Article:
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Nat Neurosci. 2014 Oct;17(10):1330-9. doi: 10.1038/nn.3808. Epub 2014 Sep 7.

Genome-wide identification and characterization of functional neuronal activity-dependent enhancers.

Author information

1
1] Department of Neurobiology, Harvard Medical School, Boston, Massachusetts, USA. [2] MD-PhD Program, Harvard Medical School, Boston, Massachusetts, USA. [3] Division of Health Sciences and Technology, Harvard Medical School and Massachusetts Institute of Technology, Cambridge, Massachusetts, USA.
2
Department of Neurobiology, Harvard Medical School, Boston, Massachusetts, USA.
3
Department of Ophthalmology, Children's Hospital Boston, Harvard University, Boston, Massachusetts, USA.
4
1] Department of Neurobiology, Harvard Medical School, Boston, Massachusetts, USA. [2] Program in Biological and Biomedical Sciences, Harvard Medical School, Boston, Massachusetts, USA.
5
1] Department of Neurobiology, Harvard Medical School, Boston, Massachusetts, USA. [2] Broad Institute of MIT and Harvard, Cambridge, Massachusetts, USA.

Abstract

Experience-dependent gene transcription is required for nervous system development and function. However, the DNA regulatory elements that control this program of gene expression are not well defined. Here we characterize the enhancers that function across the genome to mediate activity-dependent transcription in mouse cortical neurons. We find that the subset of enhancers enriched for monomethylation of histone H3 Lys4 (H3K4me1) and binding of the transcriptional coactivator CREBBP (also called CBP) that shows increased acetylation of histone H3 Lys27 (H3K27ac) after membrane depolarization of cortical neurons functions to regulate activity-dependent transcription. A subset of these enhancers appears to require binding of FOS, which was previously thought to bind primarily to promoters. These findings suggest that FOS functions at enhancers to control activity-dependent gene programs that are critical for nervous system function and provide a resource of functional cis-regulatory elements that may give insight into the genetic variants that contribute to brain development and disease.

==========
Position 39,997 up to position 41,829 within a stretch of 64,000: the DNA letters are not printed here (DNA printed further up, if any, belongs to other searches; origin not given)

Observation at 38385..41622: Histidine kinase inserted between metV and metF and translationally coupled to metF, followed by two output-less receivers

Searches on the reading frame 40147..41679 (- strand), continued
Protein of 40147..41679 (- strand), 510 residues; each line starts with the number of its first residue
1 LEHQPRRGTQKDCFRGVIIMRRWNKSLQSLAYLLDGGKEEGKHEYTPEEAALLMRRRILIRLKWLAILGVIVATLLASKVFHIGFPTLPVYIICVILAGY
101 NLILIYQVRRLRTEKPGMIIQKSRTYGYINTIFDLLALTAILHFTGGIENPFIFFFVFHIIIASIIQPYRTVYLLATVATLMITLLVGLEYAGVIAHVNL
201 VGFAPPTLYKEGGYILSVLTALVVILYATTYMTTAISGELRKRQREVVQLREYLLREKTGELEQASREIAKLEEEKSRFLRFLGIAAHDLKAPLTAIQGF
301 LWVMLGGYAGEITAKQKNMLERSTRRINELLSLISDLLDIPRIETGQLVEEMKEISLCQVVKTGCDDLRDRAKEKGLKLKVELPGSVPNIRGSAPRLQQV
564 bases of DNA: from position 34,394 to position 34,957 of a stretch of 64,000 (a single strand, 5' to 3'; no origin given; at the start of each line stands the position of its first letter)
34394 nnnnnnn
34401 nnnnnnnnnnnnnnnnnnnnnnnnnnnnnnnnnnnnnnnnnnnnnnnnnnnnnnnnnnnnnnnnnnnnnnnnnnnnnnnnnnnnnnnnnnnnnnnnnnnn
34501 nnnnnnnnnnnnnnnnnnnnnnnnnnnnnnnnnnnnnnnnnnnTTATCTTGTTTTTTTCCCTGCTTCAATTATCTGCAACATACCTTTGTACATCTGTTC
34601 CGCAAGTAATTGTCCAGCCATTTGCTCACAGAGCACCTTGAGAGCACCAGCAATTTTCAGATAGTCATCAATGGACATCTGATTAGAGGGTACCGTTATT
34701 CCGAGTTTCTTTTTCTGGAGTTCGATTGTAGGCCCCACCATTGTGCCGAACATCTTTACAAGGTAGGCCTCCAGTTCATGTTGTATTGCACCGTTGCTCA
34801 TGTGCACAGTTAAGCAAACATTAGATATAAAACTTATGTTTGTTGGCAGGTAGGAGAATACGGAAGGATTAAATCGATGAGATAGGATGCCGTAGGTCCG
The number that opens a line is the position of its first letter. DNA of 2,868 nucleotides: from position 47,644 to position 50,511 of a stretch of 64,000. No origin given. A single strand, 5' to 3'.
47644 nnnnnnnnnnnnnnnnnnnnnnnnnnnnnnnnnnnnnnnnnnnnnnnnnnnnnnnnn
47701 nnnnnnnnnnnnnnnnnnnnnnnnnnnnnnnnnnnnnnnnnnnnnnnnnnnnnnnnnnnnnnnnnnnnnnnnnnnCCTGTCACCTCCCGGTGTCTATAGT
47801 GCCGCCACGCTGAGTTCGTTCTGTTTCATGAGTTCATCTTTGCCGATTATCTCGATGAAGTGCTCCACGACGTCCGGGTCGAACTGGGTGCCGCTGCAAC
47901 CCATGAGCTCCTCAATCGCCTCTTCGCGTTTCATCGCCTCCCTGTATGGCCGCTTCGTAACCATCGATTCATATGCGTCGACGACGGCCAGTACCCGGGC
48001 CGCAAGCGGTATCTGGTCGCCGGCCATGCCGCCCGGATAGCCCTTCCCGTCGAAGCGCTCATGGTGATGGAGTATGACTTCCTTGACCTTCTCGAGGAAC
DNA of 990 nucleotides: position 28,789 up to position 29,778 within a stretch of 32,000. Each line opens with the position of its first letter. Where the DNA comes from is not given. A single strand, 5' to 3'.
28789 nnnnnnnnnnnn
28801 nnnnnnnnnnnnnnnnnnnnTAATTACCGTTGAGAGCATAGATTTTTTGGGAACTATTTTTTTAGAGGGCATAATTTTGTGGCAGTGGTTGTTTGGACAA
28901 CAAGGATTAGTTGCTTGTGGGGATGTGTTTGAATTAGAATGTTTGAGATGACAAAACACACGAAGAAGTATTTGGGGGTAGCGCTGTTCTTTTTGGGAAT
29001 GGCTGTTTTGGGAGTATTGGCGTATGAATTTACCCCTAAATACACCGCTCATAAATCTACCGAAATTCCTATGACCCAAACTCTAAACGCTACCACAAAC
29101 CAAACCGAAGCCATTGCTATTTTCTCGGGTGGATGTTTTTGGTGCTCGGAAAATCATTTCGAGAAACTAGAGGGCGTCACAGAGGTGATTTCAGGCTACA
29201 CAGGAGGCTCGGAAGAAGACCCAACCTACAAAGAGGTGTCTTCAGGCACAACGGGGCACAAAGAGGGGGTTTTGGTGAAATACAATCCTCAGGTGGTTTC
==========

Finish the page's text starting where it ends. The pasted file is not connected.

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PMID:
25195102
PMCID:
PMC4297619
DOI:
10.1038/nn.3808
[Indexed for MEDLINE]
Free PMC Article

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